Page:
20 Replies to “Sunday Open Thread: That’s Why It’s 30”

  1. Great ad!

    Last I checked in with ST about physical barriers to stop the left hooks on MLK, they seemed pretty satisfied with Link’s current safety record. Plus, crossing gates, they asserted, would mess up the signal timing.

    Given the percentages in the ad, I don’t think it is time for ST to rest on its laurels.

    1. So I guess all the 35 mph zones are to give everyone a 50/50 chance of making it. That seems fair!

      1. Except that folks in Bellevue routinely drive 40+ in 35mph zones…

        Bellevue’s wide streets, with few or no parked cars, makes it feel safer to go faster, even though it’s not.

    2. All along E Burnside Ave the MAX runs down the middle of the street just like Link does on MLK. And there are very few, if any, accidents. There are very few crossing gates here on the MAX system, and where there are crossing gates are where the RoW is more separated and crossing a busier road.

      I think that the accidents we have had so far are either caused be people being stupid or just not being used to having the hazard of the Link.

      So, give it time, and under the current system the accident rate will drop to nil. I believe that Sound Transit has done what it needs to do, the rest is in the court of the people that drive around on MLK.

      Just like it is here.

      1. I remember when the first MAX line opened up, there were quite a few car vs train accidents, especially near Lloyd Center since there’s so many streets and cars there. Over time, the accident rate dropped, so its easy to hope that the same thing will happen in the Rainier Valley.

    3. I think the simplest/best solution for MLK is to add camera enforcement for left turns.

      I mean, sure, the safety record is pretty decent, but every time it happens, trains are delayed for what seems like hours.

      In Japan, if you cause a train delay, you have to pay restitution to the govt. to make up for the lost worker productivity for every person on the train you made late (or so the story goes). If you commit suicide on the tracks, it’s said they send your family the bill.

      1. “Is the speed limit for Max also 30 mph on the at-grade stretches?”

        Exactly…and what is the speed of LINK? And based on it’s much higher mass, shouldn’t it be going 20 mph when at grade on highly trafficked streets?

  2. The UK is quite fond of making this point, but with far more graphic advertisements. They also set the precedent for the pictures of damaged tissue on cigarette packs which the FDA is now adopting. I hope we don’t follow their car accident advertisement lead as well.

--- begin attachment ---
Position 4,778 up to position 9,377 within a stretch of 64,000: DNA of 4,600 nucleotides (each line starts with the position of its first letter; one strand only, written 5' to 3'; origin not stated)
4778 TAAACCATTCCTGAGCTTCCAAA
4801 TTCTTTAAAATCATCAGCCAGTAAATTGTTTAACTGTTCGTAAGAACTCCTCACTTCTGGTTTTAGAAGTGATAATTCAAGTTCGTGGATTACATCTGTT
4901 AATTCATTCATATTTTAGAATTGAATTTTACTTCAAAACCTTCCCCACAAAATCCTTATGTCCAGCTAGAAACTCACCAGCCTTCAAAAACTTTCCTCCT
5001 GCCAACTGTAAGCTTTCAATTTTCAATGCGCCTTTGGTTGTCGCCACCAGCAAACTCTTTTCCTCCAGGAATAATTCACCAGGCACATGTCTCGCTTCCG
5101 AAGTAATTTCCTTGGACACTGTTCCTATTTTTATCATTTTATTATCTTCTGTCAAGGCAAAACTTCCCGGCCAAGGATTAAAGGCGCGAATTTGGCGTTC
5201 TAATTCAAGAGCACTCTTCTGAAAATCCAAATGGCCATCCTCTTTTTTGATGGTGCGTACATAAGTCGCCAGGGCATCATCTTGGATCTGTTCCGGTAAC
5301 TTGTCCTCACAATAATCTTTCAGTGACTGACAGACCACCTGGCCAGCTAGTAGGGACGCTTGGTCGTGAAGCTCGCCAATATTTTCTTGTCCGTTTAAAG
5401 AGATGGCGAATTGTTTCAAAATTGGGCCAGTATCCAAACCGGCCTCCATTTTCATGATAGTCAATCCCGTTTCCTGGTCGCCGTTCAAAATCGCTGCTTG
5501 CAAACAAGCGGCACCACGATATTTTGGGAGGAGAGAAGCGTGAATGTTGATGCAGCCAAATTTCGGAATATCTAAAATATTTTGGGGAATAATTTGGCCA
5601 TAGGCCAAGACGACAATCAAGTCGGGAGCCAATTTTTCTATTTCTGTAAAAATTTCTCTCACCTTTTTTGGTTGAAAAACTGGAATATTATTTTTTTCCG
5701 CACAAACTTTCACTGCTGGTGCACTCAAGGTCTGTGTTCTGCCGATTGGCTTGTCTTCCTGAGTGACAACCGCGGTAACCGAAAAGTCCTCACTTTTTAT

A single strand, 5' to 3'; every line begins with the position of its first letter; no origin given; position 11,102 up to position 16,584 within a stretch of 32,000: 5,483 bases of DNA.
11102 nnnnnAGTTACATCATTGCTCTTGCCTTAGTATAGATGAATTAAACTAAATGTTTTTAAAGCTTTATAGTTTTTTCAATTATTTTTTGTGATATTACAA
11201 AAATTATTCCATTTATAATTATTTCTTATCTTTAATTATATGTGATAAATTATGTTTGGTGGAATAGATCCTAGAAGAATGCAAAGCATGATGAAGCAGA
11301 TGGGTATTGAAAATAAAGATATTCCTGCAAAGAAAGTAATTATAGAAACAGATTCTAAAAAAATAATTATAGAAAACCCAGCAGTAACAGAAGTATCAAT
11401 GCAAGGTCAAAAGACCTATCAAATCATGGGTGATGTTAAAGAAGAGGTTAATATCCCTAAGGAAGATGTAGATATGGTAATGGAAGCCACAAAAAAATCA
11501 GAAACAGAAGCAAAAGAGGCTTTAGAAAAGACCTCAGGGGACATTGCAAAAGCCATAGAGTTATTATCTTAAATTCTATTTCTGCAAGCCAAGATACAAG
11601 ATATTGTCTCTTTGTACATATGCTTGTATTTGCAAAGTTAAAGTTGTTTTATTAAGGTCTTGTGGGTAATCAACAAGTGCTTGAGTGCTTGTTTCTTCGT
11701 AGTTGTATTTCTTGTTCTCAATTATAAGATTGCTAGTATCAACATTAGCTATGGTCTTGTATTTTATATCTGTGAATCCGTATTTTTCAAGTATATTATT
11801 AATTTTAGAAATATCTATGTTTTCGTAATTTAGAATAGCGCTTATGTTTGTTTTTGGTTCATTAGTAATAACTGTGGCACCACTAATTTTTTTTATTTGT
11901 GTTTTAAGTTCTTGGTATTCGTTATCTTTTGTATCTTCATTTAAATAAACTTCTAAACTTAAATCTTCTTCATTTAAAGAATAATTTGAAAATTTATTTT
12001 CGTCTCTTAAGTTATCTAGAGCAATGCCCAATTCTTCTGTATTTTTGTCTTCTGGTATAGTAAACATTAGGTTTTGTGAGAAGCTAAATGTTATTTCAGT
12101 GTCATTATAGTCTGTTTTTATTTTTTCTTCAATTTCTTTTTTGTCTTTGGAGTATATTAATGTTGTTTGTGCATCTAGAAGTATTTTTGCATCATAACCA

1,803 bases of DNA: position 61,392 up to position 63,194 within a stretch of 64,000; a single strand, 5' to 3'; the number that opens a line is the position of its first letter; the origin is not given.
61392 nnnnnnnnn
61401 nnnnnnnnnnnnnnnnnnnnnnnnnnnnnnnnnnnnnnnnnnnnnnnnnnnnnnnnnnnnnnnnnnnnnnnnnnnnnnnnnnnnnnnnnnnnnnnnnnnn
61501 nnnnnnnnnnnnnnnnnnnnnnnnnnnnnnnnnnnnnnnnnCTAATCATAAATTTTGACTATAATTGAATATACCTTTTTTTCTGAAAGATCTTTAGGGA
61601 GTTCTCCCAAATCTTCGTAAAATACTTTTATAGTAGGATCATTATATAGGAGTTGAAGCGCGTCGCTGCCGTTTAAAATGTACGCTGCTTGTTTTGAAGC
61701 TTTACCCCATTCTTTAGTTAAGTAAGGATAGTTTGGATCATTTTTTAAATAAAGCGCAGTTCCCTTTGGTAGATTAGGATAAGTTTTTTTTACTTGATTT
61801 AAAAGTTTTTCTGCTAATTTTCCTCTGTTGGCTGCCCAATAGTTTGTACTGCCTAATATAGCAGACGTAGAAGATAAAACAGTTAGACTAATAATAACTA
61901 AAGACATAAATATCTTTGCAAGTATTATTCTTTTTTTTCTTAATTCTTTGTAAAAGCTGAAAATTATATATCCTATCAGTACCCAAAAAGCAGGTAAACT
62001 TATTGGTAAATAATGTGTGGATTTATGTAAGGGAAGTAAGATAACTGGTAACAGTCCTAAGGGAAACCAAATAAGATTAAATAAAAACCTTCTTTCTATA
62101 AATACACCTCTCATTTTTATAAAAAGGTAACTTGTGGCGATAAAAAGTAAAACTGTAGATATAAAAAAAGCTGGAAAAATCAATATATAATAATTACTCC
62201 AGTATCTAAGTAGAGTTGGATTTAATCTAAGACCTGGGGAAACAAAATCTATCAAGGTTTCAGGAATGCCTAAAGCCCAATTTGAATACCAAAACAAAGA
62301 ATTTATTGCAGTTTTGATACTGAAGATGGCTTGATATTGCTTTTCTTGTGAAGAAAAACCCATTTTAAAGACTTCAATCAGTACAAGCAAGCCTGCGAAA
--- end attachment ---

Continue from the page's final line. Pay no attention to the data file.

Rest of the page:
1. Ah, the high-visibility safety jacket. The only rainwear that can make Seattleites look fashionable.

      1. We in the USA do not have the balls to show a PSA like that one.

        We wouldn’t want to bug you.

        The auto and oil industry won’t allow it anyways.

      2. …I think that may be the most disturbing thing I have ever seen. Well, almost right up there with Threads.

        But whatever you do, don’t read the comments on the YouTube page.

  3. I hate having somebody behind me trying to make me feel like a road hazard because I’m driving competently at the legal speed limit. But also admit it’s aggravating to be following someone who is driving too slowly and hesitantly to be safe.

    One of the worst consequences of this country’s absolute dependence on private automobiles for public transportation is that the right to drive a car far outranks the right to carry a gun as a de facto Constitutional mandate. And as a real public menace.

    In countries where fully-developed transit systems are the rule, the authorities have fewer problems limiting the right to drive an automobile to people who won’t use it to deprive others of their right to life.

    Wouldn’t it be great if, based on a rigorous road test, giving the police the authority to issue either a driver’s license or a yearly transit pass good on every sytem nationwide? Everybody would still have the right to travel. But only those who can do so safely would have the right to drive a car.

    Mark Dublin

  4. Car makers can be blamed for building “over-powered” cars. Electric motor drive is a safety factor. The torque curve of an electric motor is ‘flat’ thus better for control and stability. The regenerative braking potential of electric motor drive is another safety feature that can be considered a legislative mandate. Plug-in hybrid technology is the most advantageous/beneficial, moreso than battery-electric and way more than hydrogen fuel cell.

    1. I was with you until the last statement.

      Given that Hydrogen allows for a “pure” electric motor (without having two drive trains, two motors) and zero emissions compared to a hybrid.

      And given that Hydrogen does not lose energy when idle (unlike a battery which does).

      And given that there is no loss in energy from transmission of hydrogen.

      It seems like FCVs are the overall winner in the renewable race for automobiles.

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